Archive for July, 2010
So you have a website, but is it performing? You monitor your advertising efforts, you may even ask customers that call where they found you. And you may even be gratified when they say they found you online.
But are you really getting the most out of your web site? An analysis of your web statistics can provide you a wealth of information. Most web hosting companies can provide you with stats on your site. Another option is adding Google Analytics to your site. (Google Analytics may be the easiest if you don’t have access to your web server’s control panel.)
One common question I get is “What do all these mean?” Even though the categories are self-explanatory, what do they REALLY mean?
The first stat is unique visitors vs (total) visitors. So what is the difference? When a browser comes to your site the first time, they are counted as in the unique visitor and in the visitor total. The second time (and beyond) they are counted only in the visitor total. Are you providing current information that draws visitors back? If you business is a one time sale, then unique visitors are the most important stat of the 2. But even if that is the nature of your business, providing relevant content of value, even your old customers, can result in referrals and possibly repeat business.
The next stat to analyze is time spent on the site. Sadly, by far the largest time block is less than 30 seconds for most web sites. That means that most browsers spend less than 30 seconds before leaving your site and going to the next one. Why? Some factors that effect the “stickiness” of your site are:
- Lack of Content
- Poorly Organized Content
- Difficult to Navigate
- Overall Site Appearance
- Out of Date Information
Very few businesses have a monopoly on the web today. The competition is fierce and you must be equally aggressive if you want to claim your piece of the pie.
Bounce rate is another factor related to time spent. The bounce rate refers to the percentage of single page visits in which a browser left your site from the entrance page. High bounce rates can be the result of ineffective headlines, poor keyword choices or poorly worded ad campaigns.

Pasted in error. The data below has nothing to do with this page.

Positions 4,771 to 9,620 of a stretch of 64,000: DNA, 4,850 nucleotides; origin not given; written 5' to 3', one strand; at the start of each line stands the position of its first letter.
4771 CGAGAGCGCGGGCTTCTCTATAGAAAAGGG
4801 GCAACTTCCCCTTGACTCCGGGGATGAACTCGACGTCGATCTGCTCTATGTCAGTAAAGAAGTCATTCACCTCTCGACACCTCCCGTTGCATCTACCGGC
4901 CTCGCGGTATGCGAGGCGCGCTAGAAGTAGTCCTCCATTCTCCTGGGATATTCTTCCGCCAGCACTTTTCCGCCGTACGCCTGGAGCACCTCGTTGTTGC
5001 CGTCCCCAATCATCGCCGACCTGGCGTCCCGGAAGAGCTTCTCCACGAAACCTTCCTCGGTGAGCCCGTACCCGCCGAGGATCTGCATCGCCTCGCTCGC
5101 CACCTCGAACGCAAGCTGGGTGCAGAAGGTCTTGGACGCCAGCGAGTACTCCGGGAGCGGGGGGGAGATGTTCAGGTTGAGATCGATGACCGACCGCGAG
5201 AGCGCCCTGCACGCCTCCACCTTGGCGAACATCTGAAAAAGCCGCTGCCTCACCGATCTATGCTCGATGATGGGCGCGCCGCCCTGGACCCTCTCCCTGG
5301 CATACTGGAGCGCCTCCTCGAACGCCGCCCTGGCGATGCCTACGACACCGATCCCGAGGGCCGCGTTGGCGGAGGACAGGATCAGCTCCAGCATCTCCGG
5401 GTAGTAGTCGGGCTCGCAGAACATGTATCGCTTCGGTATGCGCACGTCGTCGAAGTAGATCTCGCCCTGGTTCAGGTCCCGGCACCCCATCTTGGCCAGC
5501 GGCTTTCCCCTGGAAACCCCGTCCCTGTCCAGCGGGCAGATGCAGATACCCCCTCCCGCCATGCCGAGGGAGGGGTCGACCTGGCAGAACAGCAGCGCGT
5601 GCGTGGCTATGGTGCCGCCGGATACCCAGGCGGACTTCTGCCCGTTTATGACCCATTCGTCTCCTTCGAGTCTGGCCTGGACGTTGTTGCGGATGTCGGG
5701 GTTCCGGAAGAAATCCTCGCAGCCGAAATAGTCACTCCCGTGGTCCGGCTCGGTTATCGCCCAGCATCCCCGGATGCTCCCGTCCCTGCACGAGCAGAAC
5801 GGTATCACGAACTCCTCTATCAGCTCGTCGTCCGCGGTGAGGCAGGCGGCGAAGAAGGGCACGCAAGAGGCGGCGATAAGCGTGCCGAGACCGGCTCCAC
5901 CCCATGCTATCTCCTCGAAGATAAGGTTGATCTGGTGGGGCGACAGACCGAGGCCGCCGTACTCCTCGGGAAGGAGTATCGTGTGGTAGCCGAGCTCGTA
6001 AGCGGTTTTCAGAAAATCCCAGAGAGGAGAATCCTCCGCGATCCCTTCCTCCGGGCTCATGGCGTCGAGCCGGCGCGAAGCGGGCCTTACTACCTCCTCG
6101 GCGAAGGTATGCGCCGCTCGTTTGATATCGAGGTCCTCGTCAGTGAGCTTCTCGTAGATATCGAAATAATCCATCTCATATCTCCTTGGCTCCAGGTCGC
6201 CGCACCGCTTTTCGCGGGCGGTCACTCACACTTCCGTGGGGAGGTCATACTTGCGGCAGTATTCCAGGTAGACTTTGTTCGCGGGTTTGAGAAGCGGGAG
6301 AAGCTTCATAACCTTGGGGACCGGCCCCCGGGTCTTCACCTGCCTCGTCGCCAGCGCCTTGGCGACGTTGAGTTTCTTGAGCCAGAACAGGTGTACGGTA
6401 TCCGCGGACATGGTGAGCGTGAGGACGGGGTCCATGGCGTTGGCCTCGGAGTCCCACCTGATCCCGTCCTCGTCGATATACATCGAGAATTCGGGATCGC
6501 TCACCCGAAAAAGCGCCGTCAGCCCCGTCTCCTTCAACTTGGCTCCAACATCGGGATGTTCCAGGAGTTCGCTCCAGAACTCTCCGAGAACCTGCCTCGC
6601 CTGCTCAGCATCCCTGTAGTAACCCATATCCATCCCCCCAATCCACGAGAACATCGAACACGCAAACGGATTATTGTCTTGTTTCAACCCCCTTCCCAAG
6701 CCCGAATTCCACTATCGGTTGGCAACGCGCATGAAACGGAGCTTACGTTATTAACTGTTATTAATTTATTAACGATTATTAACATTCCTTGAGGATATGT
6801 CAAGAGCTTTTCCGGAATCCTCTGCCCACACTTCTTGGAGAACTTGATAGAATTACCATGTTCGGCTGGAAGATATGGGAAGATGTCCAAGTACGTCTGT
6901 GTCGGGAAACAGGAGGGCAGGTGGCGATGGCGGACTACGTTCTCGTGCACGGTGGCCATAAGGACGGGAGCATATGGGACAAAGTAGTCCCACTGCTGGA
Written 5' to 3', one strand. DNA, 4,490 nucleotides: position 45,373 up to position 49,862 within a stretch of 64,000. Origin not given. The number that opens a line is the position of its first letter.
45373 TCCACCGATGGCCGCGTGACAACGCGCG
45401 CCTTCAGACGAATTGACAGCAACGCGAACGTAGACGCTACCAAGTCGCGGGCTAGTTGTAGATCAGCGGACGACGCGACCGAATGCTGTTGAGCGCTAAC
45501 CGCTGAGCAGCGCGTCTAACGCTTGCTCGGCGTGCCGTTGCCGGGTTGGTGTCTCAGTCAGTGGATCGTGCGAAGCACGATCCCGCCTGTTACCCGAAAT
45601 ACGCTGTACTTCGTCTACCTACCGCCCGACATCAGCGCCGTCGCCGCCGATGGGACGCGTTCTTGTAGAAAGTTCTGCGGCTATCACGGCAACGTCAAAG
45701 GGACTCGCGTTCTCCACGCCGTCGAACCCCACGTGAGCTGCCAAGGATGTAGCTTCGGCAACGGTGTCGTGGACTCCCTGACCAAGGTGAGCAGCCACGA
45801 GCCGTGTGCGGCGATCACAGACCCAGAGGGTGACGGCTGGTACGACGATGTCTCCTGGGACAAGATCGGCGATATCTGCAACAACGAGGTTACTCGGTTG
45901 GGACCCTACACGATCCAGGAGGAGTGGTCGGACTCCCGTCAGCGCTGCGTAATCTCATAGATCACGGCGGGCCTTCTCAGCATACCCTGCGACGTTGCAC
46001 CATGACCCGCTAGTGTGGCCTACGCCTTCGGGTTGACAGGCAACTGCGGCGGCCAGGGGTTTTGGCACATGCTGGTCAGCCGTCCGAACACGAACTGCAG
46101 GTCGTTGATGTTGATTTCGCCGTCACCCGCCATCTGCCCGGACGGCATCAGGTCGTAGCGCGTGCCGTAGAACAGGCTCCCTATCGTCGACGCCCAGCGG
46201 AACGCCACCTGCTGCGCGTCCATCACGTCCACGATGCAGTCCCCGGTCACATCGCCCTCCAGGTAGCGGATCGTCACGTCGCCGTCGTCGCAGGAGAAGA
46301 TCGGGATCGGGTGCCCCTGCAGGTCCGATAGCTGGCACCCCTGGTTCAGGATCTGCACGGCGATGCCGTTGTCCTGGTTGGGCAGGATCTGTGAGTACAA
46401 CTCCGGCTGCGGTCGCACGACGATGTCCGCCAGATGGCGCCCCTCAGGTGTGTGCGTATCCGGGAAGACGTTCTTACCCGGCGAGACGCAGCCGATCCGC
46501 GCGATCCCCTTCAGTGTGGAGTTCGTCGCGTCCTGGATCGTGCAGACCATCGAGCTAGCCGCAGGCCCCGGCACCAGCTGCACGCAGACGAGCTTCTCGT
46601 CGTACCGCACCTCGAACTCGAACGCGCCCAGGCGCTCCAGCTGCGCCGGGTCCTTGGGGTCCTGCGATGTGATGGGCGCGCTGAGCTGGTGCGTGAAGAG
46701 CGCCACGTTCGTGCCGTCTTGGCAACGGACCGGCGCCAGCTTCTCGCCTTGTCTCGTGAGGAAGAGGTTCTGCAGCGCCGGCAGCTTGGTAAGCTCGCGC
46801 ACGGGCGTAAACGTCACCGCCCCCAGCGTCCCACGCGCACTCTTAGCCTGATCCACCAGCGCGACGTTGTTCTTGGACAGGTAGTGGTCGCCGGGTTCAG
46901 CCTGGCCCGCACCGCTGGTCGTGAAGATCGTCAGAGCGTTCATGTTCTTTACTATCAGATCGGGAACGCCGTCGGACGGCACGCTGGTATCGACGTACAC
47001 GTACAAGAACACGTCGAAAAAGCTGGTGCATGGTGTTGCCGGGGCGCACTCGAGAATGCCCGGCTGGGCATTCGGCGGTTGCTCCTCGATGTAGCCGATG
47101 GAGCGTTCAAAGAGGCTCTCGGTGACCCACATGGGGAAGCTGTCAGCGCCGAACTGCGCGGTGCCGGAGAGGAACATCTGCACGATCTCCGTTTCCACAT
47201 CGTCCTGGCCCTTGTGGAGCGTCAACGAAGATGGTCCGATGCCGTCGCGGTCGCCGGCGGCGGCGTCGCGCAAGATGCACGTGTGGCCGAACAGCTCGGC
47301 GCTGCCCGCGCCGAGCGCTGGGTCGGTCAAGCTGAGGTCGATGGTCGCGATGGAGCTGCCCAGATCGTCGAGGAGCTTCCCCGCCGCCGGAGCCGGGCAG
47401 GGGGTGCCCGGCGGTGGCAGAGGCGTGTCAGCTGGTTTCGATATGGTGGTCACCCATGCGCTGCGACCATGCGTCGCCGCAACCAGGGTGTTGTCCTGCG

Another stat to pay particular attention to is the keywords section. Most web site owners look at the keywords with an eye to which keyword brings in the most visitors. But an equally critical piece is what keywords are NOT there. When you did your keyword analysis, you should have identified the keywords that best matched your business. If some of those keywords do not show up in your stats, it may be time to evaluate your content and have some additional search engine optimization (SEO) done.
Finally, review the referrers section. For years this section was a measure of SEO efforts. And while that is still true, with the importance of social media, this stat has become a measure for your return on engagement in social media. The importance of Facebook, YouTube, Twitter and especially you blog in your SEO plan have been well documented. A successful social media plan will result in driving traffic to your web site. The referrer stat helps you document the traffic that is coming from the various social media and identify weak areas.
If you have gone to the effort of creating a web site, doesn’t it make sense to get the most from your site? Use your stats as a guide to maximize your traffic and your revenue.
Gary Wagnon and 800biz.com is a specialist in search engine optimization, web site design and social media marketing. If you would like a free, no obligation SEO analysis, feel free to contact 800biz.